Ukraine’s long-anticipated counteroffensive hasn’t been nearly as successful as Kyiv likely hoped, and concerns have been raised that the apparent lack of progress could weaken the resolve in the West to provide aid to the besieged nation.
However, this week, the support from NATO members was on full display as German-based Rheinmetall AG announced that it had purchased around 30 Leopard 1 A5 main battle tanks (MBTs) from a Belgian company on behalf of the German government as part of a package of military hardware for Ukraine unveiled at last month’s NATO summit.
The Cold War-era tanks were at the center of a “public spat” earlier this year, Reuters reported. Belgian Defense Minister Ludivine Dedonder said the government in Brussels had explored buying back tanks to send to Ukraine but had been quoted unreasonable prices by the firm that had reportedly owned the tanks.
Western hardware that was once discarded as obsolete is now in high demand, as a multitude of nations looked to send the equipment to Ukraine. The private firms that bought up the old tanks and other equipment at bargain basement prices are now seeking to turn a tidy profit. Such seemed to be the case with the nearly three dozen Leopard 1 MBTs.
A Deal Was Reached
As Reuters also reported, Freddy Versluys, CEO of defense company OIP Land Systems, bought the tanks from the Belgian government more than five years ago. He has since sold those tanks to another European government, but could not name it due to a confidentiality clause.
According to German-based DW, Versluys bought the tanks from the Belgian government more than five years ago for about €37,000 each (about $40,500) – however, he did not disclose the price for which the tanks were sold back to Rheinmetall.
“The fact that they leave our company proves that we asked for a fair market price and someone was more than happy to take them,” Versluys said via a post on LinkedIn. He appeared in a photo of the MBTs with a bottle of Ukrainian vodka.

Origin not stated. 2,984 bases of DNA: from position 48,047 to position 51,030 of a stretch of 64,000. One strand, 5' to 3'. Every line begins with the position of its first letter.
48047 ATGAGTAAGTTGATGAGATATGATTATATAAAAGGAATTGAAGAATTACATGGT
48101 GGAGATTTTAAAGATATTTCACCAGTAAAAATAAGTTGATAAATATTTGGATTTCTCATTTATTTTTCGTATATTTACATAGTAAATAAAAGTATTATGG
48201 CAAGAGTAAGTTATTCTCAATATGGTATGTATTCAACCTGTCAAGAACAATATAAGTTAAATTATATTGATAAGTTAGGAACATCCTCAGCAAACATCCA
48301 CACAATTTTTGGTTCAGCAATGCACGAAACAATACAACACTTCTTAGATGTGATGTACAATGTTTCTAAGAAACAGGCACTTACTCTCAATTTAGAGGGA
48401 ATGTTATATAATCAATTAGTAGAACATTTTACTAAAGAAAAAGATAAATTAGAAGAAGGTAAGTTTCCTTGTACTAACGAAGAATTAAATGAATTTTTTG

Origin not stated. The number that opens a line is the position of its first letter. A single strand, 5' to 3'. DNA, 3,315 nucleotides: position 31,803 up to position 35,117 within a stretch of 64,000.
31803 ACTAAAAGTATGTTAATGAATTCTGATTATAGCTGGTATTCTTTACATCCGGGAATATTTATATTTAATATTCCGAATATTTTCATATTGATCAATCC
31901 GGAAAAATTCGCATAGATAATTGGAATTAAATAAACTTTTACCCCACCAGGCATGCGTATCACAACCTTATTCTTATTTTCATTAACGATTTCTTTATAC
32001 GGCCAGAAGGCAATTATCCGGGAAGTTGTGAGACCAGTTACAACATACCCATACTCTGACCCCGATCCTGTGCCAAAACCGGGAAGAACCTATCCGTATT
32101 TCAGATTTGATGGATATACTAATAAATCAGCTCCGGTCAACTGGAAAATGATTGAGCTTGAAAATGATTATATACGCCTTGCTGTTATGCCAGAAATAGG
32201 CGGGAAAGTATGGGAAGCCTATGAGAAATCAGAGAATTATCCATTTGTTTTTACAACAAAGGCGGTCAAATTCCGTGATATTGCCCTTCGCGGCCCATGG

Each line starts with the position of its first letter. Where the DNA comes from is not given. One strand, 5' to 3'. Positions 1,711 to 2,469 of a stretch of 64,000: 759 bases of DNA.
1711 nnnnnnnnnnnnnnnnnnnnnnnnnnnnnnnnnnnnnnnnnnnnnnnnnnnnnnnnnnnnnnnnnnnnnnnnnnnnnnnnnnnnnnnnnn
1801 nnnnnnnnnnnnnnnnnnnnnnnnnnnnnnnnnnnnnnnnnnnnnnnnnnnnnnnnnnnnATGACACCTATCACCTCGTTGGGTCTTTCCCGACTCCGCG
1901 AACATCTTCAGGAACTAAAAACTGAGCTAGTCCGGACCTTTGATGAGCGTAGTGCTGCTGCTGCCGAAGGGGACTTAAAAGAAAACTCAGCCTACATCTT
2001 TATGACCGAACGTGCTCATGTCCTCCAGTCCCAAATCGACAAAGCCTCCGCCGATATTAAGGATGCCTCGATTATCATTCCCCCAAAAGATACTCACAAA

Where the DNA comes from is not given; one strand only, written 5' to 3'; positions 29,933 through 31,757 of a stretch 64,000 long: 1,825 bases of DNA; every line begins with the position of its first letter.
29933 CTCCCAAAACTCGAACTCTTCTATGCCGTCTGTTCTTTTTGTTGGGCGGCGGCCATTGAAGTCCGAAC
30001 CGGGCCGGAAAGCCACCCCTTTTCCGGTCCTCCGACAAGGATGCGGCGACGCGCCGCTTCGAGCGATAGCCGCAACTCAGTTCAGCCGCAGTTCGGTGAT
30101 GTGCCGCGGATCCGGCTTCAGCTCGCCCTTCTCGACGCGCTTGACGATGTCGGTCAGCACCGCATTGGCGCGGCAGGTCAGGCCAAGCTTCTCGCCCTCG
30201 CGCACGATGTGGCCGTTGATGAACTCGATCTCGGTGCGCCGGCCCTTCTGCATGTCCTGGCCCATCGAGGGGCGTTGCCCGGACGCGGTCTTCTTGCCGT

Does Ukraine Need Leopard 1 Tanks?
An additional 30 Western MBTs could be seen as a major boost to Ukraine as it could help equip another full tank battalion. Yet, these aren’t exactly fresh off the assembly line vehicles, and even with upgrades they’re not exactly the most cutting edge either.
“Just how useful the 1980s-vintage, German-designed tanks will be to Ukraine’s war effort depends on how the Ukrainians choose to use them—and how heavily they upgrade the 40-ton, four-person vehicles,” David Axe of Forbes.com wrote earlier this week.
Ukraine has already seen a number of its more advanced Leopard 2 MBTs disabled and destroyed in the ongoing fighting. Russian defensive lines are far more fortified than some may have expected, and it could take more than just massive numbers of tanks to make a breakthrough.
However, Russia has lost thousands of tanks – and it has been forced to employ tanks far older than the Leopard 1. Truly the fighting in Ukraine is becoming a military war of hardware attrition.
Author Experience and Expertise: A Senior Editor for 19FortyFive, Peter Suciu is a Michigan-based writer. He has contributed to more than four dozen magazines, newspapers, and websites with over 3,200 published pieces over a twenty-year career in journalism. He regularly writes about military hardware, firearms history, cybersecurity, politics, and international affairs. Peter is also a Contributing Writer for Forbes and Clearance Jobs. You can follow him on Twitter: @PeterSuciu.
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